Oil prices bounced higher Thursday, with speculative buyers attracted by a 15 percent slide since last week that was triggered by rising U.S. inventory levels.

U.S. crude oil futures settled up 91 cents to $51.13 a barrel on the New York Mercantile Exchange (search) after falling as low as $49.75, the first time below $50 in seven weeks. Brent crude for May which expires later on Thursday, rose 43 cents to $50.91 a barrel.

"There was a lot of short-covering around $50," said Marshall Steeves, analyst at Refco. "We'd come off sharply in a short period of time, so an upward move was due."

Oil prices are still down about 12 percent since peaking last week over $58 as swelling stockpiles in the world's largest energy consumer countered worries over rising global demand.

U.S. government data released Wednesday showed a ninth straight weekly increase in crude inventories to their highest since the summer of 2002 as imports remain strong.

Adding to pressure, Saudi Arabia told Asian refiners and majors this week it would boost daily supplies by half a million barrels in May, sources said.

The International Energy Agency (search) forecast that China's oil demand growth was also slowing from last year's fast pace.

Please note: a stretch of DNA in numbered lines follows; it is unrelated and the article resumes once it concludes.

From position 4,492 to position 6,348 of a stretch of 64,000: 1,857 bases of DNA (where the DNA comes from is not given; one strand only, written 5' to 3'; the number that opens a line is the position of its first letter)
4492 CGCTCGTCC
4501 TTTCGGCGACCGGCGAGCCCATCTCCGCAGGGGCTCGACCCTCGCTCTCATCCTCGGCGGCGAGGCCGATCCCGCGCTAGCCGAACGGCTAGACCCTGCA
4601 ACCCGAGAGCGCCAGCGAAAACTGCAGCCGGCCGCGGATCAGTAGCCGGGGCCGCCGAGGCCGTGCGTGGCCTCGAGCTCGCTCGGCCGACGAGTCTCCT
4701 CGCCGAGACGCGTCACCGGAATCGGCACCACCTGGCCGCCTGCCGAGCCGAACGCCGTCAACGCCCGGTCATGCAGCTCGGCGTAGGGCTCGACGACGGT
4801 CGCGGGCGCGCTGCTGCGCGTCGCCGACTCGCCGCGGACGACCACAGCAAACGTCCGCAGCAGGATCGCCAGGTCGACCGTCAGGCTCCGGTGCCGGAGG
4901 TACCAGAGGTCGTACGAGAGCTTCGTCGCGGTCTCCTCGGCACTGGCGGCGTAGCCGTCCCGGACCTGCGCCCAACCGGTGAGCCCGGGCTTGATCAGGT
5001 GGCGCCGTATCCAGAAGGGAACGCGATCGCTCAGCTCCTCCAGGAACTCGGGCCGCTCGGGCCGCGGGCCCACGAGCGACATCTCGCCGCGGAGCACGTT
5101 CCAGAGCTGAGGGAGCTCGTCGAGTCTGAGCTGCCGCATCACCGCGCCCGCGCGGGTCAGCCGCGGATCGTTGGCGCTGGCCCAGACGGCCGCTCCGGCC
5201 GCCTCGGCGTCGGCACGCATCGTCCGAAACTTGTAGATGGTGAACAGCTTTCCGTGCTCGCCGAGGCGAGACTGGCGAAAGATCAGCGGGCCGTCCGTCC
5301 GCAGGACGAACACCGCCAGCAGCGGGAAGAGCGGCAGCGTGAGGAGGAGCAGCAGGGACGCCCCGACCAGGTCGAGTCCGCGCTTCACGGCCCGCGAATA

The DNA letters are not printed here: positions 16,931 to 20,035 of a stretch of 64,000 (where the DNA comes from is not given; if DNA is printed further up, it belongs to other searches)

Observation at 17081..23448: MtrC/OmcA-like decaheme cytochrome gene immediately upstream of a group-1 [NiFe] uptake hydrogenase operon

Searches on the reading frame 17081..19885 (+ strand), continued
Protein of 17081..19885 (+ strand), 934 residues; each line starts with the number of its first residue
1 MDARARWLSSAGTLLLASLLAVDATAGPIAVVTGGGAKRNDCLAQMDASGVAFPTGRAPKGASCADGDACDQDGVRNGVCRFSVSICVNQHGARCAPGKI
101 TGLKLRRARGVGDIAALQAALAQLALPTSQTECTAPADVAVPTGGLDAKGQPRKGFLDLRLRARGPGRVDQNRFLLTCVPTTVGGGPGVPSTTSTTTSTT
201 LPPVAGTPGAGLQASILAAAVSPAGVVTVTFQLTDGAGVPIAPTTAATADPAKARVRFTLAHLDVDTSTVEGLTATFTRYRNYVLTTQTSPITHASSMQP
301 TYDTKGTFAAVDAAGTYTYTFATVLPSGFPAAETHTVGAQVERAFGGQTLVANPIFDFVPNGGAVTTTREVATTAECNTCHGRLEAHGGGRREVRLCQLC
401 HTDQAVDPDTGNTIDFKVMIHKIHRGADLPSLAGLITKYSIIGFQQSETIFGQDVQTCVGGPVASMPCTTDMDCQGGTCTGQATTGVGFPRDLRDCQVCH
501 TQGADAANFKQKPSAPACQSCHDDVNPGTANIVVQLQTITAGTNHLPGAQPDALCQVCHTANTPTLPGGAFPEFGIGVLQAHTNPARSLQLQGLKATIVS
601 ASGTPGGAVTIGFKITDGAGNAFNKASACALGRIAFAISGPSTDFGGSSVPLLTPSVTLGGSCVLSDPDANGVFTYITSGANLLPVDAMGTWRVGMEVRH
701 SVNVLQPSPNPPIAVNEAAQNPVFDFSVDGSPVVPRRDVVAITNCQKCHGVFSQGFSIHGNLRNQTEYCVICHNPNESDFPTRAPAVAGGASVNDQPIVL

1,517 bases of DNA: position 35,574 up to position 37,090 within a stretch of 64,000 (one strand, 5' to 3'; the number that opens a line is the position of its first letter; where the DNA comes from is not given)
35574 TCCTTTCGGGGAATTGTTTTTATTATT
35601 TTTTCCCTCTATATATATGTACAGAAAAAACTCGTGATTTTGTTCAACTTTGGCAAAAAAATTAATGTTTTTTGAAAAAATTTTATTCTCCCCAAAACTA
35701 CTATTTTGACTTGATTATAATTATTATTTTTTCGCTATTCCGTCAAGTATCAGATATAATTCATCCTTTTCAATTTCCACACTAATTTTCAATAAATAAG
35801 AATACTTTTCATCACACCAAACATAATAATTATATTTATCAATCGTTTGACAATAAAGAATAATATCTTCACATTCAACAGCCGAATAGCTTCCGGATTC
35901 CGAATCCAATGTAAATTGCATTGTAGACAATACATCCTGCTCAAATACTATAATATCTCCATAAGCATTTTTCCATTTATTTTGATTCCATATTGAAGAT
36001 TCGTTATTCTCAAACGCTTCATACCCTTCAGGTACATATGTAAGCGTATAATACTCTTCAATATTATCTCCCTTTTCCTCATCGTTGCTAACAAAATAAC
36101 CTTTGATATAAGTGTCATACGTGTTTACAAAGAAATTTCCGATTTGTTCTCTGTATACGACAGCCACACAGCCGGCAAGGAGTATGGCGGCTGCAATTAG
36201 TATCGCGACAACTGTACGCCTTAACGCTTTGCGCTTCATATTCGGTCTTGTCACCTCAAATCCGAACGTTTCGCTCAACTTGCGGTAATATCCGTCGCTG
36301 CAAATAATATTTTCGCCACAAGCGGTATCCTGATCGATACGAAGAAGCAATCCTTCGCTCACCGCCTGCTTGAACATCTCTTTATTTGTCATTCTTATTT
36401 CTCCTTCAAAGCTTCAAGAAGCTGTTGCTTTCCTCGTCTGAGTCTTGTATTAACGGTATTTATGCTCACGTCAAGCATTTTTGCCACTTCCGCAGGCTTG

Despite recent losses, prices are still up nearly 20 percent from the start of the year, with speculative players still seen keen on energy markets.

The world's major oil exporters have been slow to bring on spare production capacity, leaving dealers concerned that an unexpected disruption could cause a shortage.

A top White House economic adviser said on Thursday the U.S. economy is on track for solid growth this year despite the "headwinds" it faces from lofty oil prices.

"Although the recent rise in crude oil prices is creating headwinds for the economy, we do not expect it to stand in the way of continued expansion," White House Council of Economic Advisers Chairman Harvey Rosen said.

Middle East Gulf producers are eager to raise output to encourage stock-building in the coming months, creating a buffer for strong demand later this year, but OPEC members Nigeria, Algeria and Venezuela have said more oil was unwarranted.

With oil prices now almost $5 below the cartel's $55-a-barrel threshold for triggering a second increase in production, opposition to the Gulf moves could intensify.

The Organization of the Petroleum Exporting Countries (search) raised output limits by 500,000 barrels per day (bpd) in March to 27.5 million bpd, leaving room for a second rise if oil prices remained high.